The U.S. government’s consumer safety arm is often slow to catch up with new technology — but the currently hazy hazards of virtual reality might come back to bite ignorant startups in the ass, two lawyers said in a talk in San Francisco Monday.
The speakers were partner Brendan Murphy and associate Dan Ridlon from international law firm Perkins Coie, and the focus of their presentation was on practical tips for VR companies to guard against product liability lawsuits. But they asked for audience participation and definitely got it; the crowd of about 25 peppered them with questions and hypotheticals about potential safety problems in the nascent tech field.
“There aren’t any easy analogs for it, and the rules have changed very little in 50 or 60 years,” Murphy said. “And there can be a long latency period, of problems not known in the present.”
In other words: You might get sued in 10 years for something you didn’t know you were doing wrong this year. A key concern for the audience was cognitive effects, such as seizures, motion sickness or post-traumatic stress disorder that might be triggered by VR.
The lack of good comparisons between VR and past products was a common thread throughout the presentation.
At first, Murphy and Ridlon pointed to the precedent of an unsuccessful lawsuit brought by the families of the Columbine Massacre victims against several large video game publishers; the courts concluded that the games’ effect on the imagination could not be directly linked to the real-life shooting. However, a couple audience members retorted, the whole premise of VR is that it is different from traditional video games, so would they get different regulations?
Ridlon started to say that games have historically been considered intangible media, like books, but that, too, was challenged from the peanut gallery. One attendee pointed out that a prominent chunk of VR entrepreneurs are working on haptic feedback technology that makes virtual experiences tangible.
Another big topic: Children. (Oh, won’t somebody please think of the children?) The fear is that using VR might have a long-term impact on a child’s still-developing eyes or brain that hasn’t yet been uncovered by researchers.
“If a product is marketed to kids 12 and under, then it’s considered a children’s product, even if adults use it too,” Murphy said. “Children’s products are a nightmare. So, for that reason, a lot of companies draw the line at 12/13.”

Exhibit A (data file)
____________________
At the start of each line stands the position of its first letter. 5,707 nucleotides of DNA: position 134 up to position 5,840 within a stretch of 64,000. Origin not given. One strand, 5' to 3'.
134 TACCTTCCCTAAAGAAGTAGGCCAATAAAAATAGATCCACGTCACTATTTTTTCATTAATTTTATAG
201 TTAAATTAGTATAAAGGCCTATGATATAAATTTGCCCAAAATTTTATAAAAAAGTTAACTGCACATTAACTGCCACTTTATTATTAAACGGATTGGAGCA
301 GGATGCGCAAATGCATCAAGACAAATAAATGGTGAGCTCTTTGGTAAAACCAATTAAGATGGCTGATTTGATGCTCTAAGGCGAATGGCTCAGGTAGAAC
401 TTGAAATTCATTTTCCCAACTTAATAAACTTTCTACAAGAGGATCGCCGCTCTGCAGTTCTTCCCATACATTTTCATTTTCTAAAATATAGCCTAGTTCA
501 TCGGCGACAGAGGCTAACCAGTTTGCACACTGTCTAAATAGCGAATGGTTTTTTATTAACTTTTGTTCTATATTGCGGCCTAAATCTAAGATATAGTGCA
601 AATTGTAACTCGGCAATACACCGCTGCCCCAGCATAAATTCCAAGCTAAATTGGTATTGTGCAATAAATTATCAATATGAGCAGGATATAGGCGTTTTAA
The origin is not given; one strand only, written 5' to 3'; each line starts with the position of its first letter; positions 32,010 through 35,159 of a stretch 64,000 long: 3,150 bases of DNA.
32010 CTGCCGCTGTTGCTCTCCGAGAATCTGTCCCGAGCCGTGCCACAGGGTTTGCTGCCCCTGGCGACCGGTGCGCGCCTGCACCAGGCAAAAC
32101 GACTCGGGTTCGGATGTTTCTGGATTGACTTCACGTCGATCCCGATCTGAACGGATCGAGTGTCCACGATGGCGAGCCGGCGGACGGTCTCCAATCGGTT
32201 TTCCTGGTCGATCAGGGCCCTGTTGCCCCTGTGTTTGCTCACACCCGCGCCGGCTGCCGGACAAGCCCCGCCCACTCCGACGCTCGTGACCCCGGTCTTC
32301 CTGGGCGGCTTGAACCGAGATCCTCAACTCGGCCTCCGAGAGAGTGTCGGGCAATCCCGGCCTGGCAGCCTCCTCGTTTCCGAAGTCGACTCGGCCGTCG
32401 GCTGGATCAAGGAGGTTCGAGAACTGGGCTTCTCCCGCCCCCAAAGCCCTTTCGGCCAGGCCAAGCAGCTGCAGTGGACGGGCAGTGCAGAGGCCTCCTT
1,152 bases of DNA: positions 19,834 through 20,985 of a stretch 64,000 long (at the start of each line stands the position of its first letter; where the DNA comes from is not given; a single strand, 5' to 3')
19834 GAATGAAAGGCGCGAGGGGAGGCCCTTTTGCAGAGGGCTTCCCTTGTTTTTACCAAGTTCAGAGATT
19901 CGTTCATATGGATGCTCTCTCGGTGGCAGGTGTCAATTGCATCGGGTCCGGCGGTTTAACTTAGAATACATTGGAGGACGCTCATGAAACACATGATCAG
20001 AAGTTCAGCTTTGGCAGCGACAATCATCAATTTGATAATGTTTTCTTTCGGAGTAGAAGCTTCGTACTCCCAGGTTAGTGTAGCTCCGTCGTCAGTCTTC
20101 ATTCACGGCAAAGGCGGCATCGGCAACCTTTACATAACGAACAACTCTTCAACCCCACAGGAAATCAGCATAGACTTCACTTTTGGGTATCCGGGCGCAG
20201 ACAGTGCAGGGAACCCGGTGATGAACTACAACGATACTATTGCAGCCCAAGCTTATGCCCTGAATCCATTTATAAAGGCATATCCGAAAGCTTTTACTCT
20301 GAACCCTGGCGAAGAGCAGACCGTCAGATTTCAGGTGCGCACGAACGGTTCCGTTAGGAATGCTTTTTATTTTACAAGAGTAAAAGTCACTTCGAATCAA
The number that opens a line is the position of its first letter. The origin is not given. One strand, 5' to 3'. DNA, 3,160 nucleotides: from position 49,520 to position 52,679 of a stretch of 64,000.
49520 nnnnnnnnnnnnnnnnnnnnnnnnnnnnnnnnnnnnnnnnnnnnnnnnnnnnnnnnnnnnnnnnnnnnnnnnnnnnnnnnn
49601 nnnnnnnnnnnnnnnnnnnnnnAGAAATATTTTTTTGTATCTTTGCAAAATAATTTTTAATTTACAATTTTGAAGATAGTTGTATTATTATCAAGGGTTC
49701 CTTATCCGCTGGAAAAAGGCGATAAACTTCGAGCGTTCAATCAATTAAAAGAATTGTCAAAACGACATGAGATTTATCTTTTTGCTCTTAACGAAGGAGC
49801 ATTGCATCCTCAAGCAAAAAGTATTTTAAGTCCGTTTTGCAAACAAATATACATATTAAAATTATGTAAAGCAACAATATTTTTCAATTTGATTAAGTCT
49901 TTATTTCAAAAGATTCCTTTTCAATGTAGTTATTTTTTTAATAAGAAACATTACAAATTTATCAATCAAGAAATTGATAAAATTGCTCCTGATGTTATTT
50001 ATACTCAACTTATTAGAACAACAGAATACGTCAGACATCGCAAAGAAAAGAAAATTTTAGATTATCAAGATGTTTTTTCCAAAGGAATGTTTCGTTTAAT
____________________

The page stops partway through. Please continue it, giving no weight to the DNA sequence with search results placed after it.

Some companies might regulate what content can appear on their platforms to make sure that marketing message is clear, he elaborated. But if VR winds up hurting a child’s eye development, and someone puts kid-friendly VR content on an open platform like YouTube that has no prior approval, then the platform owner may still be held liable, Murphy said.
That’s because those owners — such as Facebook, Google, Sony, Samsung and HTC — are in the best position to get a blanket warning out that kids should stay away. In other words, don’t be surprised if you see a safety warning every time you put on a headset, something Oculus already does with the Oculus Rift and Samsung Gear VR.
That’s a big “if,” of course — but it’s one that everyone in VR might wind up following closely.
And here’s another big one, a double-if: If there are problems caused by VR and if those problems take companies to court, they’ll have to prove that the benefits of the technology outweigh the risks. In those courtrooms, Murphy said, consumers’ personal responsibility has “very little” role.
“Even though they were marketed as an adult product, kids love shiny objects,” Murphy said of the now-banned magnet toys called Buckyballs. “If they ingested two or more, the magnets would fight each other and pinch their intestines.”
Free idea for the Oculuses of the world: Add “keep this on a high shelf, or in a safe that can be unlocked by answering questions about life in the 1990s” to your safety warnings. Just in case.
This article originally appeared on Recode.net.